# A trigonometric series that is not a Fourier series (Lebesgue-integration)

We already provided here an example of a trigonometric series that is not the Fourier series of a Riemann-integrable function (namely the function $$\displaystyle x \mapsto \sum_{n=1}^\infty \frac{\sin nx}{\sqrt n}$$).

Applying an Abel-transformation (like mentioned in the link above), one can see that the function $f(x)=\sum_{n=2}^\infty \frac{\sin nx}{\ln n}$ is everywhere convergent. We now prove that $$f$$ cannot be the Fourier series of a Lebesgue-integrable function. The proof is based on the fact that for a $$2 \pi$$-periodic function $$g$$, Lebesgue-integrable on $$[0,2 \pi]$$, the sum $\sum_{n=1}^\infty \frac{c_n-c_{-n}}{n}$ is convergent where $$(c_n)_{n \in \mathbb Z}$$ are the complex Fourier coefficients of $$g$$: $c_n = \frac{1}{2 \pi} \int_0^{2 \pi} g(t)e^{-ikt} \ dt.$ As the series $$\displaystyle \sum_{n=2}^\infty \frac{1}{n \ln n}$$ is divergent, we will be able to conclude that the sequence defined by $\gamma_0=\gamma_1=\gamma_{-1} = 0, \, \gamma_n=- \gamma_{-n} = \frac{1}{\ln n} \ (n \ge 2)$ cannot be the Fourier coefficients of a Lebesgue-integrable function, hence that $$f$$ is not the Fourier series of any Lebesgue-integrable function.

So we’re reduce to prove the following lemma:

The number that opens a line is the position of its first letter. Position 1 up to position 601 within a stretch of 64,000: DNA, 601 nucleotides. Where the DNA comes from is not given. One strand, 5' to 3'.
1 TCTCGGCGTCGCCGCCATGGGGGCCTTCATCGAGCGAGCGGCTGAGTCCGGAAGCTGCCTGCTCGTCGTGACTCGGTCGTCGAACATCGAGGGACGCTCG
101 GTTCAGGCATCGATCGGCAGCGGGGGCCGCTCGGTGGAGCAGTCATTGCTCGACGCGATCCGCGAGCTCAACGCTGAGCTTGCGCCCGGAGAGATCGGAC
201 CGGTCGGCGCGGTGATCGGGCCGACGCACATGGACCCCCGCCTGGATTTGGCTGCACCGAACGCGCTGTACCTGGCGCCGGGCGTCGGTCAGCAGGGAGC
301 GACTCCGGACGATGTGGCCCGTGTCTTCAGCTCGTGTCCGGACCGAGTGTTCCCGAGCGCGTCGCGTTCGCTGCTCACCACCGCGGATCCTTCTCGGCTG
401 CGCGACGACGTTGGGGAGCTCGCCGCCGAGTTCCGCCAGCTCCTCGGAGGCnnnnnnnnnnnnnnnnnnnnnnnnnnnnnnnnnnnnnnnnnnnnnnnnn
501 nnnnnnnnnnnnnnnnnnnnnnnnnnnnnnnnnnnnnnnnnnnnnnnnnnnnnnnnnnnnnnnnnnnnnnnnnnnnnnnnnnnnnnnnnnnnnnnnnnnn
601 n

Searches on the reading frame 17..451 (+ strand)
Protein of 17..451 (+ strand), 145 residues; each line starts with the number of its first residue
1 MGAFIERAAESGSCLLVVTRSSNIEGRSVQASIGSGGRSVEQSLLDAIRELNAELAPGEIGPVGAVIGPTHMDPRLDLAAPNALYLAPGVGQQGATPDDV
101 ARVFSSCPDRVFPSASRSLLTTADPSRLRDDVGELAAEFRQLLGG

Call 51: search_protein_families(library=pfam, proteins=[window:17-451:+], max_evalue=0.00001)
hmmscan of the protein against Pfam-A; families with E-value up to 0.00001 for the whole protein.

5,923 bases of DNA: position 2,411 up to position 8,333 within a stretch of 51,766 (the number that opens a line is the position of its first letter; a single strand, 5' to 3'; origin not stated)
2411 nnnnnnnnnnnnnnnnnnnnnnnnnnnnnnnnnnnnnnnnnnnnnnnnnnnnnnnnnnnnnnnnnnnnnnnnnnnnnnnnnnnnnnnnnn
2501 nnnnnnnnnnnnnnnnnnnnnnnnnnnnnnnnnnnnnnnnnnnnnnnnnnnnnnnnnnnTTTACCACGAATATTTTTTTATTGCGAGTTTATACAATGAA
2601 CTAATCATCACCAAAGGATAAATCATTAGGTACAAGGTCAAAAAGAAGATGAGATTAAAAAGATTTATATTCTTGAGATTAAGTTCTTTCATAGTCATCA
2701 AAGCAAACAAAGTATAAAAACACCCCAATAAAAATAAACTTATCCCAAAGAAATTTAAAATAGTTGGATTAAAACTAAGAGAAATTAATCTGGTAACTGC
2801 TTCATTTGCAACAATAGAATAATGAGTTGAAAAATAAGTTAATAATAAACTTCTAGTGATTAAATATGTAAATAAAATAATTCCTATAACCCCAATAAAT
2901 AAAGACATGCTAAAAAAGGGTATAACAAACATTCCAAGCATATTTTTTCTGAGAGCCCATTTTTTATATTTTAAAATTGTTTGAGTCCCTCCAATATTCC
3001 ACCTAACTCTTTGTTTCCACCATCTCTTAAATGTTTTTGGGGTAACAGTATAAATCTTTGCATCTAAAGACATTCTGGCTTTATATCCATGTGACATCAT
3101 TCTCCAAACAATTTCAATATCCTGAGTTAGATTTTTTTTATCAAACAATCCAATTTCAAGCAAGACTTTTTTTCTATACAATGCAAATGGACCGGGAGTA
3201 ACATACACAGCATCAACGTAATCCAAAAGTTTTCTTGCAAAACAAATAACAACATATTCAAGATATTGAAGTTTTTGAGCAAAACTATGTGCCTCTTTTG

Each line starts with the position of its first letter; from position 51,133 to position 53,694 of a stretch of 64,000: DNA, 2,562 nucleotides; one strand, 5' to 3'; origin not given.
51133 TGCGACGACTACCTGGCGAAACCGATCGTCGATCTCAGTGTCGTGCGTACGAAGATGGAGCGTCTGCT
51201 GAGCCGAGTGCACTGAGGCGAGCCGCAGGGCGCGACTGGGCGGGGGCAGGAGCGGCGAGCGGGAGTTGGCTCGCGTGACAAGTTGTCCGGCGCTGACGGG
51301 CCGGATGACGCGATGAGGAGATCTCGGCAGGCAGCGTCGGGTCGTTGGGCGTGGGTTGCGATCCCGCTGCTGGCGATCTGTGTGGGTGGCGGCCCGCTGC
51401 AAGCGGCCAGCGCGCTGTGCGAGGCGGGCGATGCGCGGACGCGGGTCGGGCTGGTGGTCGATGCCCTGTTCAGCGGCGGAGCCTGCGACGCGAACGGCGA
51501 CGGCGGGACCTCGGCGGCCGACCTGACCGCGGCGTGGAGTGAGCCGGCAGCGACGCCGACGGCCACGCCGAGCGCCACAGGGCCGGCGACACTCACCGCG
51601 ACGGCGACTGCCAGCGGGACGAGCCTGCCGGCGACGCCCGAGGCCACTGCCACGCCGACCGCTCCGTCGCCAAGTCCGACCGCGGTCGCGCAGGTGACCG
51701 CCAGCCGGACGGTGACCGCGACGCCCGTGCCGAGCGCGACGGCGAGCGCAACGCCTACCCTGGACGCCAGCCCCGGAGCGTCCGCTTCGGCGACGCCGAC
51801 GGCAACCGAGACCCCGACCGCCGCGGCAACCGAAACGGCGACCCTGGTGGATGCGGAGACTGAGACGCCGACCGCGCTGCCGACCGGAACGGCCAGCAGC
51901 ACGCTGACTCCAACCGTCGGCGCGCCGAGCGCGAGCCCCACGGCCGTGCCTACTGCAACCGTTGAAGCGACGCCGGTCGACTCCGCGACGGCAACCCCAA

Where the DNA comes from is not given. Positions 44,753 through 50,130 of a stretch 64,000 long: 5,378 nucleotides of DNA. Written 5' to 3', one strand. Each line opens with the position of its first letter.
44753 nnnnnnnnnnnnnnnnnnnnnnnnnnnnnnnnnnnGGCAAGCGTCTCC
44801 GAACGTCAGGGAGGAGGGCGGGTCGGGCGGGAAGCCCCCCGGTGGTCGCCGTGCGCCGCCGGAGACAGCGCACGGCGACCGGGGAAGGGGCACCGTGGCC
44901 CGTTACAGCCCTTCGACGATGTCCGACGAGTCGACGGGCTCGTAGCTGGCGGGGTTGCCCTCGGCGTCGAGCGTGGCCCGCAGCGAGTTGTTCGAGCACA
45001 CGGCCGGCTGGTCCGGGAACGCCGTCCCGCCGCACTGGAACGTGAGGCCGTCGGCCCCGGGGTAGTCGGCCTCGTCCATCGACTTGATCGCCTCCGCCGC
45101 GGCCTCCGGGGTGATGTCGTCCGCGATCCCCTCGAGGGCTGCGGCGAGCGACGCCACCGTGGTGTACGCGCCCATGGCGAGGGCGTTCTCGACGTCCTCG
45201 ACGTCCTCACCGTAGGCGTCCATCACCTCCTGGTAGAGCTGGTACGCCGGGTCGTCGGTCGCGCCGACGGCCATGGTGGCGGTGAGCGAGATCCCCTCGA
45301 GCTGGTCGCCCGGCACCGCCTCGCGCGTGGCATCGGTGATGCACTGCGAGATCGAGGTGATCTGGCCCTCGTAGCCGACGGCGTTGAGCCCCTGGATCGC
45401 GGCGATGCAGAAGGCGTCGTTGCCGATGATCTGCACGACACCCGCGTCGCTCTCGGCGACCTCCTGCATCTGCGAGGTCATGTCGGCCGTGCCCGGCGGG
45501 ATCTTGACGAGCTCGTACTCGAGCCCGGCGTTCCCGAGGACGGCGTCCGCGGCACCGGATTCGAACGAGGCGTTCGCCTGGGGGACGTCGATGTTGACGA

LEMMA: for a $$2 \pi$$-periodic function $$g$$, Lebesgue-integrable on $$[0,2 \pi]$$, the sum $\sum_{n=1}^\infty \frac{c_n-c_{-n}}{n}$ is convergent.

We have for $$n \ge 1$$: $\sum_{k=1}^n \frac{c_k-c_{-k}}{k} = – \frac{i}{\pi} \int_0^{2 \pi} g(x) \sum_{k=1}^n \frac{\sin kx}{k} \ dx$ If we prove that $U_n: x \mapsto \sum_{k=1}^n \frac{\sin kx}{k}$ is a pointwise convergent sequence of functions bounded by a constant independent of $$n$$ and $$x$$, we’ll be done applying Lebesgue dominated convergence theorem.

The pointwise convergence of $$(U_n)$$ can again be obtained using an Abel transformation. Now, denoting $D_n(x) = \sum_{k=-n}^n e^{ikx} = \frac{\sin \left((n+\frac{1}{2})x \right )}{\sin \left( \frac{x}{2} \right)},$ we have
$U_n(x) = \frac{1}{2} \int_0^x (D_n(t) – 1) \ dt.$ Therefore, we’ll be able to conclude if we prove that $$\displaystyle \int_0^x D_n(t) \ dt$$ is bounded by a constant independent of $$n$$ and $$x$$ for $$x \in [0,2 \pi]$$. As $$D_n$$ is even for all $$n \ge 1$$, it is sufficient to consider $$x \in [0, \pi]$$.

The map $t \mapsto \frac{1}{\sin (t/2)} – \frac{1}{t/2}$ defined on $$(0,\pi]$$ can be extended by continuity to $$0$$, which gives a map $$\phi$$ defined on $$[0,\pi]$$ and for $$\alpha \in [0,\pi]$$:
$\left\vert \int_0^\alpha \frac{\sin \left((n+\frac{1}{2})t \right )}{\sin \left( \frac{t}{2} \right)} \ dt – \int_0^\alpha \frac{\sin \left((n+\frac{1}{2})t \right )}{\frac{t}{2}} \ dt\right\vert \le \int_0^\pi \vert \phi(t) \vert \ dt.$ We get the desired conclusion as
$\int_0^\alpha \frac{\sin \left((n+\frac{1}{2})t \right )}{\frac{t}{2}} \ dt = 2 \int_0^{(n+\frac{1}{2})\alpha} \frac{\sin t}{t} \ dt$ and the integral $$\displaystyle \int_0^\infty \frac{\sin t}{t} \ dt$$ is known to be convergent.